Written by Francis
On a rainy holiday in the Yorkshire Moors many years ago, I picked up the original “Ladies of Rylston” calendar – it was just a couple of years after Daniel’s transplant and middle aged English ladies wearing only their pearls and natural elegance to raise awareness for leukaemia definitely got my attention…. especially so in the sun-starved valleys of North Yorkshire where warmth trumps style any day of the year!
Anyway, clutching my precious find, I came home and dared suggest to the then-President of the BMDP that we should invite the ladies of the Tatler to strip for our cause – I was absolutely convinced this well-dressed and amazingly successful group of power-women would love the idea – although being Singaporeans, we’d have to trade the pearls for the bling! Anyway, long story short, I was completely out-voted by the boys of the BMDP committee who were simply horrified and it only validated their un-voiced opinion that I was a bit “odd”. Even worse, I had to fight hard to hang the calendar on my own office wall….such were the times and how they’ve changed!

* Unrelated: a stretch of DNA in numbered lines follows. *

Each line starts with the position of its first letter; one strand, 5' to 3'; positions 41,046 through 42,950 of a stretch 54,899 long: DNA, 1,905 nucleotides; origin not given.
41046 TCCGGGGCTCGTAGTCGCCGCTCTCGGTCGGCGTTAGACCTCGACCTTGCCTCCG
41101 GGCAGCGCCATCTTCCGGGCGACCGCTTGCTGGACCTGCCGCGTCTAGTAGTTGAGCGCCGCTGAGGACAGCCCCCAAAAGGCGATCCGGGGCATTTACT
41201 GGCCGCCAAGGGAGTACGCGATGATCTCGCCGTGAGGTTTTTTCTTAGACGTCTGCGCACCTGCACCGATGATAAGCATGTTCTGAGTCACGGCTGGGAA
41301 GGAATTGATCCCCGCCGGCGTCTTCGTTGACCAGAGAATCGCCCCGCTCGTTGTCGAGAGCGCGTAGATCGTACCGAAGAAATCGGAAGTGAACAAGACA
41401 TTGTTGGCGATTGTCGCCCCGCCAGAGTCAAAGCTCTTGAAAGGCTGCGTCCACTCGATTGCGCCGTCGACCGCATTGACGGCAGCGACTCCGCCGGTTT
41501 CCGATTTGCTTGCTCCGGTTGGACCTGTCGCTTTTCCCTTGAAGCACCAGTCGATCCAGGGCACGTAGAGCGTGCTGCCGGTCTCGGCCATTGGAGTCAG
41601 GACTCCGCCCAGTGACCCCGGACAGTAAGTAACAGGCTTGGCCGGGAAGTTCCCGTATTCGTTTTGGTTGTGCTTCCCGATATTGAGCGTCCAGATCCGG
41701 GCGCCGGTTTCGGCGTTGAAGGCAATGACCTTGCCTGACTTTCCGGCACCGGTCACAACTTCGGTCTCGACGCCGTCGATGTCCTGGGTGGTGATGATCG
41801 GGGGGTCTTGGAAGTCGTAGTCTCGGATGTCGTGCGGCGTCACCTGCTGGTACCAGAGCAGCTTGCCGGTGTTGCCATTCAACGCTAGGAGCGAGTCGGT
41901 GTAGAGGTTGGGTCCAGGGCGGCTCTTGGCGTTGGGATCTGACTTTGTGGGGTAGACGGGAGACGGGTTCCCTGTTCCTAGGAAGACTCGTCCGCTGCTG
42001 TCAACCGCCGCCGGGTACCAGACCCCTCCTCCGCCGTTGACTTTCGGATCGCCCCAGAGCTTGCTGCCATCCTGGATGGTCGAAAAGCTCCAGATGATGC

Anyway, it’s fabulous news that next week Calendar Girls makes its regional debut on stage in Singapore and the BMDP will be right there with them! We cannot promise you naked lady t-shirts – we’re even keeping our own clothes on – but I do recommend that you buy a ticket and come see the show. The movie was poignant, funny and most of all, has helped raise millions of dollars around the world to fight the battle against leukaemia and other blood diseases.
Hope to see you there.
– Written by Jane Prior
Tickets are available on sistic! Click here: http://tinyurl.com/9zvdsjv
When his only brother was diagnosed with leukaemia and the only chance of survival was a bone marrow transplant, the first obvious place to look for a donor was within the family.
Saad was devastated when he wasn’t a match and his brother’s life was in the balance as a search was initiated to find a volunteer donor on a register such as the BMDP. Life was tough for all the family with little to do except keep hoping that someone, somewhere will turn up as a perfect match but Saad was all too aware that there was only a 1 in 20,000 chance of finding that someone to save his brother’s life.
As Saad shared, “it was awful having to wait for good news but eventually we found two possible matches and one of them was willing to make the donation.” Today, Saad’s brother is alive and even back at work and Saad himself has registered to be a bone marrow donor because as he explains, “I may not have been a match for my brother, but I really hope that I could be a match for someone else’s!”